What I would say though, is that Echo is firmly entrenching itself smack dab in the middle of the HA map. They’ve already nabbed a nice piece of real estate and they’re pushing out into some of the neighbors’ yards.
I would say similar things about Google (Nest/Home/Chromecast/OhHub/etc). Same goes for players like Phillips and even Logitech. They’re not owning the market, but they’re in the neighborhood.
The real big winners are going to be the ones with the easiest, most reliable connections to the other great products. Take our favorite stuff and make it even better. (Amazon, Google, Apple?, ST, Wink?)


#14

I’m not sure about that. Amazon already nailed the bottom with the $49 dot. And they still sell most of them through the Amazon website. Which may not carry google home since it doesn’t offer Prime music.

(Amazon’s justification for dropping the Apple TV last year was that it didn’t offer Prime video. They still carried competing brands, notably Roku, but they required that any streaming devices sold on Amazon.com be able to cast Amazon Prime video. If they make that Amazon Prime music for voice assistants, they can lock out google home for now.)


(Christopher Masiello) #15

Yeah, forgot about that whole Chromecast/Apple TV move by Amazon. That’s annoying. I hope Amazon/Google/Apple/Samsung don’t get locked into some idiotic pissing match on some of these issues. Nobody wins with that crap.


(Jason "The Enabler" as deemed so by @Smart) #16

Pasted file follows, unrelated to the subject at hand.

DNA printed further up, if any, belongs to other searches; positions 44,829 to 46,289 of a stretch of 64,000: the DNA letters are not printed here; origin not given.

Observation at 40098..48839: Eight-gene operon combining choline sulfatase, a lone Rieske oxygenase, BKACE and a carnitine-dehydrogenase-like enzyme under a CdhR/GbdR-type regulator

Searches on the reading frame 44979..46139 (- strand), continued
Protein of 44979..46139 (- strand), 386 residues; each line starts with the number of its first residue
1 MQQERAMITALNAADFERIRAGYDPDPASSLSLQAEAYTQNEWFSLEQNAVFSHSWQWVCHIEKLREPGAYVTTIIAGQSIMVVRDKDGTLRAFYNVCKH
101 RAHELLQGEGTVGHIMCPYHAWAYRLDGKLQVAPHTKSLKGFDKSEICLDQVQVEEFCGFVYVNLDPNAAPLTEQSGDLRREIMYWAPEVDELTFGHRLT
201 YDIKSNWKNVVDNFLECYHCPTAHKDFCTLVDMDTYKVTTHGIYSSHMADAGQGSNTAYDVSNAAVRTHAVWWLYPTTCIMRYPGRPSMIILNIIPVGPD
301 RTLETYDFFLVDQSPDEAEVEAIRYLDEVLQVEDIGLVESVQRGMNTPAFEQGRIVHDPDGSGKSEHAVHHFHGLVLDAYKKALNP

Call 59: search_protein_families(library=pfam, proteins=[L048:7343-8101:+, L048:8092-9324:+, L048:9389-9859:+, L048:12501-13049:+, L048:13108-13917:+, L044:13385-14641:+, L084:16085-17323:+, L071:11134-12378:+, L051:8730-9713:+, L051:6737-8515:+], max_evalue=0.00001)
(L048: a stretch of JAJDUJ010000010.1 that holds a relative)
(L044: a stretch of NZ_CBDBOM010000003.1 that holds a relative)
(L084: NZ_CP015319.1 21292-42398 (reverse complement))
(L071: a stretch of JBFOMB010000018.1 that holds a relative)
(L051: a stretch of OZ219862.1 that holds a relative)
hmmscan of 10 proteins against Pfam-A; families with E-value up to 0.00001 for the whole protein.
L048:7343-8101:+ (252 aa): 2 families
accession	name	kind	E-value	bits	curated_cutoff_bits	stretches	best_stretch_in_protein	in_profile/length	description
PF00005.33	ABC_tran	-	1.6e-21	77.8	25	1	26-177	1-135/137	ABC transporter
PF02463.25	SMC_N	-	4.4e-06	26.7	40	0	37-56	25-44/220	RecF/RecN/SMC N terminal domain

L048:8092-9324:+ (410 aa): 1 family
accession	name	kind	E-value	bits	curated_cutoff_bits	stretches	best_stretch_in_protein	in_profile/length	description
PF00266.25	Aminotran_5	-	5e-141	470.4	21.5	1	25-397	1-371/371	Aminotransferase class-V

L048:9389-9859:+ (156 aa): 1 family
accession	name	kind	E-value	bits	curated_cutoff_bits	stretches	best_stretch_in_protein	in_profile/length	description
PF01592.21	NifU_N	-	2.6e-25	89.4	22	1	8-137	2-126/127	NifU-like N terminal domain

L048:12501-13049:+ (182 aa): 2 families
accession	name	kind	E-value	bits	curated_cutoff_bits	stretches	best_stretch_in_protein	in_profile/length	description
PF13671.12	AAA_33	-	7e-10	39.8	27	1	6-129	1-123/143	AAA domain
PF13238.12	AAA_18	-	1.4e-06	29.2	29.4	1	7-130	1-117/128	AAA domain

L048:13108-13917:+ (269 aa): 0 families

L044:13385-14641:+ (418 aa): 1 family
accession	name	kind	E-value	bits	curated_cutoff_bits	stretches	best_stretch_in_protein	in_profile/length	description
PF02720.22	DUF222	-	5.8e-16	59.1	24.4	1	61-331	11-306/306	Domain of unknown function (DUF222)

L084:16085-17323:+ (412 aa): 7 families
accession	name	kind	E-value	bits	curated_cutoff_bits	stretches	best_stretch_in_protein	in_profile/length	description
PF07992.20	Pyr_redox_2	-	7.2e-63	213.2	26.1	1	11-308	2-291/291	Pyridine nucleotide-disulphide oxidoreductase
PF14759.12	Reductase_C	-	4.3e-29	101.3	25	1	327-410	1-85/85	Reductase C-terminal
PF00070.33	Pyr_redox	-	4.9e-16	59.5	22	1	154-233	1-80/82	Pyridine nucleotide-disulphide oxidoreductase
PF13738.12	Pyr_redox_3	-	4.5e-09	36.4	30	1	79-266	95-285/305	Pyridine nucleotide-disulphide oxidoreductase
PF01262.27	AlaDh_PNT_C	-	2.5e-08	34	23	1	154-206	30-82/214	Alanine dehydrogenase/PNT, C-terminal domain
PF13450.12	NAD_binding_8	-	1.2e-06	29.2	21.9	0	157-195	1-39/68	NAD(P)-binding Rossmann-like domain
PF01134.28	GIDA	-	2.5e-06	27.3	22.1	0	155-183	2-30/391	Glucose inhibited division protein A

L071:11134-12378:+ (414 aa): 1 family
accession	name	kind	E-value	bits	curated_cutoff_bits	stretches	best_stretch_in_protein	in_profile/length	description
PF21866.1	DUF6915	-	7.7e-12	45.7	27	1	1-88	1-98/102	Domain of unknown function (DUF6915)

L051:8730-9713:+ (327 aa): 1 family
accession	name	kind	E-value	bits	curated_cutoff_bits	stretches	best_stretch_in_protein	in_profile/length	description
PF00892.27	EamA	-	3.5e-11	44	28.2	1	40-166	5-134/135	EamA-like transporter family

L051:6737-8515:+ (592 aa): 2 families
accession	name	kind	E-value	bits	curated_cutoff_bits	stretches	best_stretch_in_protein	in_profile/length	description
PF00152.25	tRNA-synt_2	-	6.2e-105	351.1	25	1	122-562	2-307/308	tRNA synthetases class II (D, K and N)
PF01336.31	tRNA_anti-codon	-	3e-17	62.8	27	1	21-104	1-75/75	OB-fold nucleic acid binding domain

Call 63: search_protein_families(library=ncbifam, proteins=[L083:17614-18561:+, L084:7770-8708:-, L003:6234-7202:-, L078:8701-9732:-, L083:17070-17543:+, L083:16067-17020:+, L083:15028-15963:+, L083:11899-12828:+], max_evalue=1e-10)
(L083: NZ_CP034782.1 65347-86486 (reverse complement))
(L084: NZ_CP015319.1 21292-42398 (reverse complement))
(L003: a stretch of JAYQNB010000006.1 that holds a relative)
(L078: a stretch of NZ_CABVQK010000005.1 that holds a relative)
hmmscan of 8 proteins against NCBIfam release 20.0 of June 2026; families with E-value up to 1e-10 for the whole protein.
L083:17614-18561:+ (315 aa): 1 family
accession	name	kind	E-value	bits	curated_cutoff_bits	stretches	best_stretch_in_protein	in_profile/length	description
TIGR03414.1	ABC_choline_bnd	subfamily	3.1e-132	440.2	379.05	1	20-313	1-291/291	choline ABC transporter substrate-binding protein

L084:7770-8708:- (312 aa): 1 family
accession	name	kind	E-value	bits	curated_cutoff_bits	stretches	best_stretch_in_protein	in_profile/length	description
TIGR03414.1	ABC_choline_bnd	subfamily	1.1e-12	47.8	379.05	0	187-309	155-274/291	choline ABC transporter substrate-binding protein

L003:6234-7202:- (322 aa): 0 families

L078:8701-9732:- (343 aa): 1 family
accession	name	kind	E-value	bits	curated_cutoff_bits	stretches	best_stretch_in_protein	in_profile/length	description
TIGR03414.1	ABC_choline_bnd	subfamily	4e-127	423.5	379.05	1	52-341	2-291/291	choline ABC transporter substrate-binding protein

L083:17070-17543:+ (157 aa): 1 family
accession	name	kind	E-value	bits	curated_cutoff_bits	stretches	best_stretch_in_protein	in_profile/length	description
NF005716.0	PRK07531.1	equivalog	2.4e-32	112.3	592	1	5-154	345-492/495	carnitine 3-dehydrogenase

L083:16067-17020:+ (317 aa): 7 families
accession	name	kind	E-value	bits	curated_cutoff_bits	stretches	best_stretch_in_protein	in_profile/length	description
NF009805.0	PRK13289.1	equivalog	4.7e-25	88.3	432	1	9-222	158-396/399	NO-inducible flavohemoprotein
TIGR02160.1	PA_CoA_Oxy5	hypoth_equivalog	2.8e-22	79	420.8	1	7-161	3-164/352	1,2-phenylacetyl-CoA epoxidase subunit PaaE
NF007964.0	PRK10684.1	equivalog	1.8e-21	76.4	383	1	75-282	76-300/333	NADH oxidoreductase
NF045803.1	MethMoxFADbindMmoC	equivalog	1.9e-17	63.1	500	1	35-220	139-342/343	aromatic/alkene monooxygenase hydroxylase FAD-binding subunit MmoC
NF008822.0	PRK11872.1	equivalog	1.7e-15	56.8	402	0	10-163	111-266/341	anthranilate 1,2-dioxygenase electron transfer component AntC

I think the real winner is going to be the consumer that had the product to tie it all together. I do not foresee a one product does all, at least not for another 20 years. But that thing that can provide a stable reliable service that acts as the “hub” that brings your home, work, car, mobile, and wearable all together… that is where the key is going to be.


(Christopher Masiello) #17

I still think ST “could” be that piece. They have all of the radios (if they turn BT on) and a lot of the integrations. Plus they have this amazing community of people making new integrations and functionality all the time. Just need more help keeping the guts of the platform together.


#18

Still need Lutron. :sunglasses:


(Yves Racine) #19

Hi,

Between you and me, are the “ST community members” really representative of the end users out there?

Most end users don’t want to deal with complicated setup, and I think that Amazon (although being late in HA vs. SmartThings) has now a leg up on the HA market…

It took me few minutes to connect most of my devices to Amazon, and since then, I’ve not been using ST as much…

Once you get used to verbal commands, it’s hard to get back to the ST mobile app for anything…

Just my 2 cents.
Regards.


(Geko) #20

Yep, Apple is always late to the party. But they always enter with a bang. :slight_smile: